Expat Q&A: Starting a coffee social enterprise in Cambodia

In this series we talk to Cambodia expats about their lives here, and what they know now that they wish they had known when they first moved to Cambodia. This week we talk with Swapnil Deshmukh, an expat originally from India who moved from Singapore to Phnom Penh to work in banking, and ended up starting a social enterprise that provides training and jobs to the Deaf community.

Swapnil Deshmukh in Cambodia at Angkor Wat

Swapnil wishing he had moved to Cambodia sooner.

Why did you move to Cambodia and what do you do here?

Before moving to Cambodia, I was working for a Digital Banking company in Singapore. I had first visited Cambodia in 2013 on a business trip. I was touched by the people here – many of them are super kind and made time to be nice to each other. In that first trip, one particular moment stood out to me. At a traffic light, a tuk tuk driver was next to a couple with a small baby on a moto. Within those 60-90 seconds, the tuk tuk driver exchanged pleasantries with the couple and even played with the little baby in the mother’s arms. I never experienced anything like that in Singapore or India.

So, in early 2016, when a regional bank offered me a job as Head of Digital Banking, I gleefully took it and moved to Phnom Penh. In 2018, I started “Socials – Coffee & Humanity”, a social enterprise to empower deaf people in Cambodia. These days I shuttle between Phnom Penh and Ho Chi Minh, as I want to expand Socials in Vietnam.

What do you wish you had known before you moved to Cambodia?

I wish I knew that one of the best things of my life (Socials Coffee) would happen to me in Cambodia; I would have moved here sooner!

Swapnil Deshmukh Socials Coffee and Humanity

Swapnil at Socials Coffee & Humanity.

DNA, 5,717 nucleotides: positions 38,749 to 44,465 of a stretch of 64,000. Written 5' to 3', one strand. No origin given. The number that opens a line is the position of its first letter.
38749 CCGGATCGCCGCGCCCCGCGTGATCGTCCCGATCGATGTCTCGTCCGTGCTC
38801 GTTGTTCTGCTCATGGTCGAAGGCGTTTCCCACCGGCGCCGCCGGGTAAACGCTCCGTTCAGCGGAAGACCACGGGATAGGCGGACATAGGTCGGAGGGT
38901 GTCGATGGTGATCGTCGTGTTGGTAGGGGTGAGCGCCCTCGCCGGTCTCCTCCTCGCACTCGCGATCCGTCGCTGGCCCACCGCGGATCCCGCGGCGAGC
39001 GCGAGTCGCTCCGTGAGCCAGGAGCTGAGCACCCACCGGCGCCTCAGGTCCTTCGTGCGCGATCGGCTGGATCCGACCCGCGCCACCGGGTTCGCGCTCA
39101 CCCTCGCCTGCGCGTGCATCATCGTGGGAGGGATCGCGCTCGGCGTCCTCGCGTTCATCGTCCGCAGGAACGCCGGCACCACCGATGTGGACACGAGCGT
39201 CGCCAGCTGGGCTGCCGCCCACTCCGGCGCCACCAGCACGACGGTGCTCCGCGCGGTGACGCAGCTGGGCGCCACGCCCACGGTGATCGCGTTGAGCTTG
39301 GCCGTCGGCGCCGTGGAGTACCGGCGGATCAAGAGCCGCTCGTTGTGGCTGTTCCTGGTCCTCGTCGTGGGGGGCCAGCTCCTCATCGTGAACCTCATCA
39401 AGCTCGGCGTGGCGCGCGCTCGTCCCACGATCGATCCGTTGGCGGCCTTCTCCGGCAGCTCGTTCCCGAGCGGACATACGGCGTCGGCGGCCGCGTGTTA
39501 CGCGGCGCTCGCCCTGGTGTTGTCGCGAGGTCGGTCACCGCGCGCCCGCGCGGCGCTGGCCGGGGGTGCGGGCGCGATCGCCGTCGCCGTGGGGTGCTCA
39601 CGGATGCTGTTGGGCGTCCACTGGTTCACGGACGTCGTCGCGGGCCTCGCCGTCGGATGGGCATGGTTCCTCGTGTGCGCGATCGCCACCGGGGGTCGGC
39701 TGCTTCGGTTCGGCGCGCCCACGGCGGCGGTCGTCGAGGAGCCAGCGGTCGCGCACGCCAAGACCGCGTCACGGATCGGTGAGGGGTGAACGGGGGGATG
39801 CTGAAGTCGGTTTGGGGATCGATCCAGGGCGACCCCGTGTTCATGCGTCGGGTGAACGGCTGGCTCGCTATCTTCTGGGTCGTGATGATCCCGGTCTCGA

How did you end up setting up Socials Coffee & Humanity?

In 2017, I was Head of Digital Banking with a leading bank in Cambodia. I was on a trip to Hoi An in Vietnam, when I accidentally walked into a café that was full of people, yet very quiet. I realized it was a silent café, completely operated by deaf people and served great coffee.

When I did some more research, I noticed that developed countries like Australia, US, Singapore already had cafes and other businesses operated by deaf people. There are more than 50,000 deaf people in Cambodia. Not every job requires one to speak, listen or move things around. As a result of this unconscious bias, businesses are excluding some highly skilled and talented labour from the job market.

I came back to Phnom Penh and resigned from my position at the Bank. I knew my intentions were right and there was an opportunity to make a difference in serving humanity. Thus, I set up “Socials – Coffee & Humanity” as a social enterprise, which is focused on generating entrepreneurship and employment opportunities for deaf people.

What is the plan for Socials Coffee going forward?

We started our journey two years ago with our first branch. We have four branches now and have trained more than ten deaf people in the last two years.

We aim to be socially responsible and environment friendly. We promise above industry average wages, medical insurance (becoming the first enterprise to introduce insurance for part time staff in Cambodia) and other meaningful benefits to our staff.

We are currently in the first phase of our ongoing effort wherein we have created a much-loved coffee brand with physical and digital distribution network. We have four branches and have trained over ten deaf people at Socials.

In the second phase, we want to empower the deaf people to become entrepreneurs and set up their own business (e.g. coffee carts) by providing them with hands-on training, tools and necessary financing, ultimately giving them financial control in their own hands.